• Education – Again, perhaps my reference bias is showing, but I believe that an important way librarians provide access to information is by educating patrons on how to exist without the immediate, personal help of a librarian.  The “teach a man to fish”, thing.
  • Protection – Somewhat ironically for the age of information, events, governments and corporations are making it  harder and harder for patrons to have unfettered access to information.  Therefore it’s up to librarians to step up to the plate and protect the rights of the patron.  Whether it’s ensuring patron privacy via refusing unwarranted access to patron records or installing Tor nodes, or fighting against banning books, or working against contractual limits against ownership of information or myriad other things, librarians are the one profession who are able to be the barrier against these limits.
  • Creation – Finally, related to the above limits on access, it has come the time where librarians should not just collect the information created by others, but also actively work to create or transform information sources so that they are more usable – think format or organization as two primary ways this could work.

Am I missing ways in which librarians provide access to information?  Let me know in a comment or email.

Photo Credit: DaveCrosby via Compfight cc

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  8 comments for “What is a Librarian?

  1. January 5, 2016 at 4:11 pm

    Sarah, I would add to your paragraph on creation, that librarians publish original writing of others, e.g. by operating repositories and make that writing more accessible by adding metadata to it.

  2. Margie Maes
    January 6, 2016 at 4:37 pm

    This is a very good definition and list. Whether it’s an elevator conversation or a podium speech, all of us should be able to articulate these topics when asked. Thanks for the post, and thanks for including preservation (which is too often an afterthought).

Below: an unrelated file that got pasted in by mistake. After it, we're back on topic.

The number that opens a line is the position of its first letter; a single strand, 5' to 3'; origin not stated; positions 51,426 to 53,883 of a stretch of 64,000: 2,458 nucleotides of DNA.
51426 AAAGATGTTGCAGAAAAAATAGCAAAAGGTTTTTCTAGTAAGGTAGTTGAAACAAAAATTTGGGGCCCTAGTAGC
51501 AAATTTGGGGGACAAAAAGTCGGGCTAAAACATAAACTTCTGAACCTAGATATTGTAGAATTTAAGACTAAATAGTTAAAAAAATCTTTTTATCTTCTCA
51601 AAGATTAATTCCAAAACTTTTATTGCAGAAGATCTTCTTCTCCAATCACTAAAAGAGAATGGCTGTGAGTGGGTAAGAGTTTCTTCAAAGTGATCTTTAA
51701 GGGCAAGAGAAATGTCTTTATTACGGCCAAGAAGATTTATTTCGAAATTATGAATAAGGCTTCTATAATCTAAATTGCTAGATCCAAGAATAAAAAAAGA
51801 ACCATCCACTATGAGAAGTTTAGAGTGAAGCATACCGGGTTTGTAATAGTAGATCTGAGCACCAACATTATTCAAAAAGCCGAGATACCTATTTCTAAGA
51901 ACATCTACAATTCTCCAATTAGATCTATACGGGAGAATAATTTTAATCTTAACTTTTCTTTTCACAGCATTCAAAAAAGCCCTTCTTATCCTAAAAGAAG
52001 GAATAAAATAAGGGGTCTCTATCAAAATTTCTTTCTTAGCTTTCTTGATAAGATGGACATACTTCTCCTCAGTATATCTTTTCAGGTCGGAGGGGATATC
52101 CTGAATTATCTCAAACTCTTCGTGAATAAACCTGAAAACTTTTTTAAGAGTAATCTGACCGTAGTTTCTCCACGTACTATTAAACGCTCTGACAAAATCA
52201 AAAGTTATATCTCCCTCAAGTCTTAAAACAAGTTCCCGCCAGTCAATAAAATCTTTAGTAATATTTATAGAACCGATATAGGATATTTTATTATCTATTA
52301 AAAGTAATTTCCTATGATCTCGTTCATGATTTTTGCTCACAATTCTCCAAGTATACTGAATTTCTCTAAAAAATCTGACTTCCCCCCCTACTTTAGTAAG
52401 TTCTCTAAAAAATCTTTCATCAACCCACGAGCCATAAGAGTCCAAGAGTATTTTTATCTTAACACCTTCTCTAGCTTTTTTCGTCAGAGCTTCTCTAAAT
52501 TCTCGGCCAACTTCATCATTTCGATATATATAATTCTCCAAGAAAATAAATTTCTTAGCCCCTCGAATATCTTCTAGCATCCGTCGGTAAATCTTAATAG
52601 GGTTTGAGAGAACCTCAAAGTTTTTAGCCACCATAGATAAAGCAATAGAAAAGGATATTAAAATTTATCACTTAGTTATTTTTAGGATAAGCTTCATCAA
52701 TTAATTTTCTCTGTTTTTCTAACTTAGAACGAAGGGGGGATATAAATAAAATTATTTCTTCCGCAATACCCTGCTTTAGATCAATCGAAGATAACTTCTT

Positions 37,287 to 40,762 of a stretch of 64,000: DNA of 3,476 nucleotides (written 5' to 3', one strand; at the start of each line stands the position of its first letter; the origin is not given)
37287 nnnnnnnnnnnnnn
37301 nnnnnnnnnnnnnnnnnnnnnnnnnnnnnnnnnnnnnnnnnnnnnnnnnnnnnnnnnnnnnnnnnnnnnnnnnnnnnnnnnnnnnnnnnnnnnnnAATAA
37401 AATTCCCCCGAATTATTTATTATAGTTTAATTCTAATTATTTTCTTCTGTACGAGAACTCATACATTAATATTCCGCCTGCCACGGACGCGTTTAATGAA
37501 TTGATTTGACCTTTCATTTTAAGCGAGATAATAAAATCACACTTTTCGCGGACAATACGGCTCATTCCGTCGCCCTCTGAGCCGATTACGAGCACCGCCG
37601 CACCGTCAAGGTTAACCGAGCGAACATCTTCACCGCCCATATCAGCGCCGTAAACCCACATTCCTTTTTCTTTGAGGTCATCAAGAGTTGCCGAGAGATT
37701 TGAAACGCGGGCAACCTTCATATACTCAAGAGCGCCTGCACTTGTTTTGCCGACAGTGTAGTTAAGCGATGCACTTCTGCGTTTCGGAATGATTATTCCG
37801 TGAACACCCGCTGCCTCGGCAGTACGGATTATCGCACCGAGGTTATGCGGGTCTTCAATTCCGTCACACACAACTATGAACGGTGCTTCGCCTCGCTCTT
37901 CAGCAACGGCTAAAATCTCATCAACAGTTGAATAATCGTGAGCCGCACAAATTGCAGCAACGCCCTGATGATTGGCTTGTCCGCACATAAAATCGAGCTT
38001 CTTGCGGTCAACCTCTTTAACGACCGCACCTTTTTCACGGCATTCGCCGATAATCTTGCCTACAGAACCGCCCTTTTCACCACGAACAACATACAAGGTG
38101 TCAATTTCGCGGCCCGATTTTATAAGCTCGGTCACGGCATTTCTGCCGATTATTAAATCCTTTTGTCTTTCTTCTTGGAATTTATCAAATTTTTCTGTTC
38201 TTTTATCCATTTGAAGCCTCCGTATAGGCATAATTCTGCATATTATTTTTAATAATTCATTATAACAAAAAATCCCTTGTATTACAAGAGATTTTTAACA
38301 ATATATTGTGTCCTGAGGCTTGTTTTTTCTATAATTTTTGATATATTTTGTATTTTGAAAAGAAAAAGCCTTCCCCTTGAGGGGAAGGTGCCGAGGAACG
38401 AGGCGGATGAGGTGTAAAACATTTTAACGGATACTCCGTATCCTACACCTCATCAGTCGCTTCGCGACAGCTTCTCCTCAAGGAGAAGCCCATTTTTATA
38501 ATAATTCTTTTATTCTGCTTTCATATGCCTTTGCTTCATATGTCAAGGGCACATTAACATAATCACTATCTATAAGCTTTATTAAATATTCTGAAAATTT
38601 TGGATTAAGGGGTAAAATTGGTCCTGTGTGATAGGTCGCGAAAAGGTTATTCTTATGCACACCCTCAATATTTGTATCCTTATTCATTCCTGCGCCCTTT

3. Wendy Reynolds
    January 6, 2016 at 4:42 pm

    Love this. I suggest that connection can sometimes be between people. I cannot tell you how often I wind up helping Person X (with an information need) find Person Y because I know both of them through project work, mentoring or just friendship.

    I look forward to seeing how this conversation develops. Thank you for starting it.

  4. NwN
    January 7, 2016 at 11:45 am

    Sarah, I also would like to add a phrase on your “connection” paragraph. Librarians are the pathfinders for information that going through complex search strategies and make them an easy avenue for patron’s destination

  5. January 13, 2016 at 2:27 am

    Hi Sarah, I don’t think of our professional practice as a list of things because it’s determined by what our clients need & want from us & the possibilities of this are rapidly changing & expanding in the global & digital & increasingly multi-disciplinary context in which we operate. So, I explain my role as someone who supports clients in their knowledge building & knowledge sharing. That lets me be client-centred (whatever that means in different libraries) & encourages me to be open-minded about what my role & professional identity could & should entail. Sandra